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Home / Discover / Elon Musk’s company, Neuralink implants chip into human’s brain

Elon Musk’s company, Neuralink implants chip into human’s brain


TORONTO, Jan 31, 2024 – Despite a controversial history of animal testing, the first human has had a chip implanted by Elon Musk‘s company Neuralink.

After gaining approval for human experiments, the firm has now put its first Neuralink device, called ‘Telepathy’, inside a person’s brain.

Musk claims Telepathy enables control of your phone or computer, and in turn almost any other device, ‘just by thinking’.


Neuralink was registered in California as a ‘medical research’ company in July 2016, and Musk has funded the company mostly by himself.

It is best known for its work on making a network of electrodes linked to the brain that the company envisions will let us communicate wirelessly with the world.

It would enable us to share our thoughts, fears, hopes and anxieties without demeaning ourselves with written or spoken language, the firm claims.

But it could also help paralyzed people walk again and cure other neurological ailments.

It seems the first iteration of this device has a new product name – Telepathy – and the firm has reached a milestone by implanting it in the first human.

It’s part of Neuralink’s PRIME study, a trial to evaluate the safety of the implant and the surgical robot that does the procedure.

The company has garnered heavy controversy, mostly for its experiments on living animals including monkeys and pigs.

Neuralink has previously admitted that monkeys had died during tests, but denied claims of animal abuse – although allegations suggest otherwise.


How It Works

Neuralink’s system consists of a computer chip attached to tiny flexible threads stitched into the brain by a ‘sewing-machine-like’ robot.

The robot removes a small chunk of the skull, connects the thread-like electrodes to certain areas of the brain, stitches up the hole and the only visible remains is a scar left behind from the incision.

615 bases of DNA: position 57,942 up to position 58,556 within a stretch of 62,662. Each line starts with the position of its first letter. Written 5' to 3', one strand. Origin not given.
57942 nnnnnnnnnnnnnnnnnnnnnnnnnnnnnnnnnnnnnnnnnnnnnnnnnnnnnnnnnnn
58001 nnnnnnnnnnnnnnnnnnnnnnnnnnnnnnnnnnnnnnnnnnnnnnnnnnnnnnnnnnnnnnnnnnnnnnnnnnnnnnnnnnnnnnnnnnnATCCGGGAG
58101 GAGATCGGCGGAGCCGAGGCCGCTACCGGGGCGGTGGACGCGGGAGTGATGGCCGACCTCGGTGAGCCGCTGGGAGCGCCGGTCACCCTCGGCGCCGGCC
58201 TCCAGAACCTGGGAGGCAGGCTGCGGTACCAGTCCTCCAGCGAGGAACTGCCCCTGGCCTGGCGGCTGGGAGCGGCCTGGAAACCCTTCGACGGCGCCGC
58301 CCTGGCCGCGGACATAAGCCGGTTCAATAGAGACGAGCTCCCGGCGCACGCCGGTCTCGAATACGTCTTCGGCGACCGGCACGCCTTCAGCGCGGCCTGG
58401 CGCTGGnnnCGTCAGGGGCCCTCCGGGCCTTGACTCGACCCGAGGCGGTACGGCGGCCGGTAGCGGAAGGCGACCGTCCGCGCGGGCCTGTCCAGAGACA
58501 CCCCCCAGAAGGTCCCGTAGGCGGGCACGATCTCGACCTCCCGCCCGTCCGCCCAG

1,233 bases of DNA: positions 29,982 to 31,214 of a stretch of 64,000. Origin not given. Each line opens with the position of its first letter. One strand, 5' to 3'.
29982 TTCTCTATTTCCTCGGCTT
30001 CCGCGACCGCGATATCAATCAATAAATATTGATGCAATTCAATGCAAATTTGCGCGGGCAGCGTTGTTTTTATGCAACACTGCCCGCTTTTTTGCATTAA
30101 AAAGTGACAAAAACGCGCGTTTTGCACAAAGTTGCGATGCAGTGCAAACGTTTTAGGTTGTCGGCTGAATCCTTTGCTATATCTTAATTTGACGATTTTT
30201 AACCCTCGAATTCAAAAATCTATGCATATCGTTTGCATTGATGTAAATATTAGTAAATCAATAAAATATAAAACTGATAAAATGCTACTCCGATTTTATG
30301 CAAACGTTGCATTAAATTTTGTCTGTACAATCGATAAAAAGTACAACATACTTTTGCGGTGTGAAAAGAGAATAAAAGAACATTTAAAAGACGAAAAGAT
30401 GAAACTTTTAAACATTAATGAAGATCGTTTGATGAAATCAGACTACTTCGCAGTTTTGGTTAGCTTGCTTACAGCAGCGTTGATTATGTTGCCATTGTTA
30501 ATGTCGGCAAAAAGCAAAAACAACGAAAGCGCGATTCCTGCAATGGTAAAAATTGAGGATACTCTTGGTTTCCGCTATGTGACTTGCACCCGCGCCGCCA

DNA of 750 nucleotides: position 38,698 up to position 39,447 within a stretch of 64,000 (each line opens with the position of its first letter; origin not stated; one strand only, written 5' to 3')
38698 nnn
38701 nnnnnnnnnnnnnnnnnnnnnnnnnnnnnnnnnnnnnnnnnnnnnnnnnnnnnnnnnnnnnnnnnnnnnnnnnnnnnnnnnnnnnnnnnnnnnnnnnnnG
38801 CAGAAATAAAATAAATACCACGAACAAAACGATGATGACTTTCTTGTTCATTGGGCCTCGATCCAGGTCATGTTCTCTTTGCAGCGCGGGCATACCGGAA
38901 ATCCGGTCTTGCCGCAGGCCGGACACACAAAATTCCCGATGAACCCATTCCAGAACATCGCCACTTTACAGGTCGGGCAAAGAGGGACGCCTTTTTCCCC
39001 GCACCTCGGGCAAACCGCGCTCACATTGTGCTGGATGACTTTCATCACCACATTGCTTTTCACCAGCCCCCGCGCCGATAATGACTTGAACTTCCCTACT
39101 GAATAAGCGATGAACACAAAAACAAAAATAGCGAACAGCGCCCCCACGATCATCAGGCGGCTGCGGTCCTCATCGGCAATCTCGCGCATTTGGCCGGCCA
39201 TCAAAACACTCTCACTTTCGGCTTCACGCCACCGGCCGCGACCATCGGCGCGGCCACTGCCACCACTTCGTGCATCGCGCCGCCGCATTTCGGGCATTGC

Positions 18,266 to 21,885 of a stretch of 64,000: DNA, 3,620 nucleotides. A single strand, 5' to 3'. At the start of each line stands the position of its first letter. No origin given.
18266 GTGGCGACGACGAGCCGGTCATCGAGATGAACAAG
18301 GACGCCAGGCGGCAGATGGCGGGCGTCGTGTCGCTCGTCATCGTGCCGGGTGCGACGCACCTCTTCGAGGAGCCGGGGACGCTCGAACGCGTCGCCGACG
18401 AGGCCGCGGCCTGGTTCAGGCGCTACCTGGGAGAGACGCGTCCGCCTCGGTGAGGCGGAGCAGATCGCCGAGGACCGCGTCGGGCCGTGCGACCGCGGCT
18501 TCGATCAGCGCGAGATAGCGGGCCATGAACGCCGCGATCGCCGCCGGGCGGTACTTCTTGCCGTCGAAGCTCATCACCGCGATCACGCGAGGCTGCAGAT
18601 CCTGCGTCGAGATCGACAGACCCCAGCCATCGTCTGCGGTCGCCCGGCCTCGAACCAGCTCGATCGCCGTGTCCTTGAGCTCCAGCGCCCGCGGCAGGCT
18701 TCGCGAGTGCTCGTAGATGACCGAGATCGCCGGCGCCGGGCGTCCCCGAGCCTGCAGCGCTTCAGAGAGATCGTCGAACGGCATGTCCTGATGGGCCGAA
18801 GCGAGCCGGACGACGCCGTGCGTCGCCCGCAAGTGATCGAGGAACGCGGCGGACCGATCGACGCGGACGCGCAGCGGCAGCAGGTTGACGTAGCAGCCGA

Musk has said that this procedure takes just 30 minutes, will not require general anesthesia, and patients will be able to return home on the same day.

It’s unclear if all these promises apply to the first patient to receive the implant, although Musk said he or she is ‘recovering well’.

The brain consists of special cells called neurons that transmit signals to other cells in the body, like our muscles and nerves.

The electrodes of the Neuralink chip are able to read these signals, which are then translated into motor controls.

This could control external technologies, such as computers or smartphones, or bodily functions, like muscle movement.

‘It’s like replacing a piece of the skull with a smartwatch,’ Musk has said.

A small inductive charger will also be able to wirelessly connect to the implant to charge its battery outside the body.

The Point

When plans to develop the tech were first revealed, the firm positioned it as a way to enable people with quadriplegia to control technologies, like a computer or smartphone, with their mind.

However, in the 2020 ‘Show and Tell’ demonstration, Musk alluded to the idea of ‘conceptual telepathy,’ which allows two individuals to communicate through thoughts with the help of technology.

‘In the future you will be able to save and replay memories,’ he said.

‘You could basically store your memories as a backup and restore the memories. You could potentially download them into a new body or into a robot body.

That same year, he also suggested that the chip would allow people to communicate without speaking, foreseeing a ‘symbiosis’ between humans and AI.

Screen capture from Neuralink demo video. See video above in ‘X’ post.

Regaining Motor Skills

Later, Musk said that a focus of the Neuralink technology is to allow people with paralysis to regain motor skills.

‘As miraculous as that may sound, we are confident that it is possible to restore full-body functionality to someone who has a severed spinal cord,’ the tech mogul said.

He claimed that the chip would be able to restore sight, even in people who have been blind their whole life, as well as treat brain diseases such as Parkinson’s, dementia, and Alzheimer’s.

Twitter, X